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Tampa Bay Buccaneers

Proving His Worth

Keyshawn Johnson has done much to justify the expensive 2000 trade that brought him to Tampa, but never more than what he contributed on Sunday


WR Keyshawn Johnson's 93rd catch of the season resulted in his first 2001 touchdown

Stud. Warrior. Clutch guy. Great player.

Pick your description for Keyshawn Johnson. Feel free to use any of the above suggestions, thrown out by Johnson's teammates and opponents Sunday after his career-defining performance gave the Tampa Bay Buccaneers a 15-12 win over Detroit and likely saved their season.

For the record, those above appellations were tossed out by John Lynch, Warren Sapp, Ronde Barber and Marty Mornhinweg, respectively, but it hardly matters who said which. What is important is the picture they combine to paint: a game-changing player, exactly what the Bucs believed they were acquiring in last year's trade.

In April of 2000, the Bucs paid a franchise-player's ransom for Johnson, giving up two first-round draft picks and signing the former number-one pick to a hefty new contract. How fitting. Has any Buccaneer receiver ever had a day this big in the franchise's 26-year history?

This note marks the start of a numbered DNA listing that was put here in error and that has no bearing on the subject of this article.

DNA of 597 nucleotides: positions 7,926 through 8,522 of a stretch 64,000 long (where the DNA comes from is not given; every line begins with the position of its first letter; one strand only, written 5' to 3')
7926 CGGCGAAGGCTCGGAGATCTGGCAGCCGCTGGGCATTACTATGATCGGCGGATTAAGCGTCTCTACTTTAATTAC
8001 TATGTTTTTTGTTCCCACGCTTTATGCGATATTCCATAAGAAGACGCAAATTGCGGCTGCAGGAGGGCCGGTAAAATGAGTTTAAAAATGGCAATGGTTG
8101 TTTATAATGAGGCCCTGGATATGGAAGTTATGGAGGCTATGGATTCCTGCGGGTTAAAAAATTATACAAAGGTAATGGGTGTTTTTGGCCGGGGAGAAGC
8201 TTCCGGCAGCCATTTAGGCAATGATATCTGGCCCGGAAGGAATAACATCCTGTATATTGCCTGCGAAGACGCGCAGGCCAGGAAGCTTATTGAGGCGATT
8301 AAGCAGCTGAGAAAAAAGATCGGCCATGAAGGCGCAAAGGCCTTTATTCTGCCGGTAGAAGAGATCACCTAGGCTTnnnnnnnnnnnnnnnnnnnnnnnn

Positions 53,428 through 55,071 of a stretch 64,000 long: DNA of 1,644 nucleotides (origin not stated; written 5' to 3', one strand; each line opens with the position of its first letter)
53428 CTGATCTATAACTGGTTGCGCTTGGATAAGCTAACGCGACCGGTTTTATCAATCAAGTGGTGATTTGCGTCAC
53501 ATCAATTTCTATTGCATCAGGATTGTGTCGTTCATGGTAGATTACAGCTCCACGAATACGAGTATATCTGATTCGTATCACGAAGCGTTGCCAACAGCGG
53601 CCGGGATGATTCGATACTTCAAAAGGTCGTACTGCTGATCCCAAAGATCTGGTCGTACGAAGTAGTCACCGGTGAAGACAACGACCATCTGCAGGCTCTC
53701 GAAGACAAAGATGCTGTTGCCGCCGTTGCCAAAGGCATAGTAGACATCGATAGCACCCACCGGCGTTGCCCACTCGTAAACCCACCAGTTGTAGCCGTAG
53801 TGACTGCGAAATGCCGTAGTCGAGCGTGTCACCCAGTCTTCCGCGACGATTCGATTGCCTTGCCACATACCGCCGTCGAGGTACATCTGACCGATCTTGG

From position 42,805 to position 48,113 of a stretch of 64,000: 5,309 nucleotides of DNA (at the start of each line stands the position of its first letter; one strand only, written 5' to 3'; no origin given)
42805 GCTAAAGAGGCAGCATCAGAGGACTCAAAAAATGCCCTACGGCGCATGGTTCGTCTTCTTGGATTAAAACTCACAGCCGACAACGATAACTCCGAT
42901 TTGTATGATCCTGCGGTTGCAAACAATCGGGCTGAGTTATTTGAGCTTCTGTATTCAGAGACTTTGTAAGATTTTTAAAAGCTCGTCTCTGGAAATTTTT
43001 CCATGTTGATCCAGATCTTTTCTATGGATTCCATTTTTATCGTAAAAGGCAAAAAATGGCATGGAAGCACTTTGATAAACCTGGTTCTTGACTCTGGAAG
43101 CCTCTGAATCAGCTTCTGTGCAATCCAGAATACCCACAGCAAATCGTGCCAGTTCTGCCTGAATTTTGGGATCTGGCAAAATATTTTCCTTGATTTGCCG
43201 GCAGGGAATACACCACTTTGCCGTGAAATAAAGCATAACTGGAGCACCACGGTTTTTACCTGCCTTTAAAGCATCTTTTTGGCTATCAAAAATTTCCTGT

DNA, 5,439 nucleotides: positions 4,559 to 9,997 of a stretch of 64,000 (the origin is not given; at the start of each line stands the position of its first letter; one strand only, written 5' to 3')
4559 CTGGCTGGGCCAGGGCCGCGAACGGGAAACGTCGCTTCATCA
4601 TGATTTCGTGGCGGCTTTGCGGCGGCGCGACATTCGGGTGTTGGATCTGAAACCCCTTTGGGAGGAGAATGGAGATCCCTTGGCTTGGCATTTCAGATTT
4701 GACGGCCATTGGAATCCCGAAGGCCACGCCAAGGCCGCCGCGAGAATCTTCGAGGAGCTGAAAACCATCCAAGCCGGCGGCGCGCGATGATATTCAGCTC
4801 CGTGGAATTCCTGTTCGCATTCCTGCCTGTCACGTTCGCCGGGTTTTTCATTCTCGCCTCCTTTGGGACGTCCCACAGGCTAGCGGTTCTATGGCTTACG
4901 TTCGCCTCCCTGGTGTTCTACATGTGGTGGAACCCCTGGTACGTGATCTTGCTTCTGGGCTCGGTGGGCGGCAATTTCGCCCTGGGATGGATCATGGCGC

Johnson's 10 catches for 101 yards won't rank in the Bucs' single-game top ten by the raw numbers; they weren't even season highs for Johnson himself. But each of the ten catches was seemingly more important than the last, building like a crescendo to his finest moment as a Buccaneer. So far.

"He is the ultimate warrior," said Sapp, the Bucs' nonpareil defensive tackle. "Nothing is going to keep him down on Sunday. He makes plays for us. He has done it all year long, and that's what we pay him for. You can't find a better receiver on Sunday. You have to put the ball in his hands because he does good things for you. It is a monster challenge every week and I think he relishes it like I do."

By the time Johnson did his last good thing of the day, the 13-yard touchdown catch that utilized every inch of his six-foot-four frame, he had already broken the team's receptions record, passed 1,000 yards on the season, surpassed his own single-season career high and caught the second-most important pass of the game, a 15-yarder down to the 13 on fourth-and-eight, moments before touchdown.

"He is a stud," said safety John Lynch, the Buc defender who has made so many of his own game-saving plays this season. "He makes big plays when the game is on the line. It is fitting he scored the touchdown today. He has meant so much to us."

Lynch calls it 'the' touchdown because, as improbable as it was at that moment, it was perhaps the most anticipated score of the season. While setting a receptions pace that is ahead of Herman Moore's 123-catch record season of 1994, Johnson scored nary a single touchdown on his first 92 grabs. This from a man who had averaged eight touchdowns a season through his first five NFL years. The Bucs acquired him in large part because they believed he could consistently seal the deal in the red zone.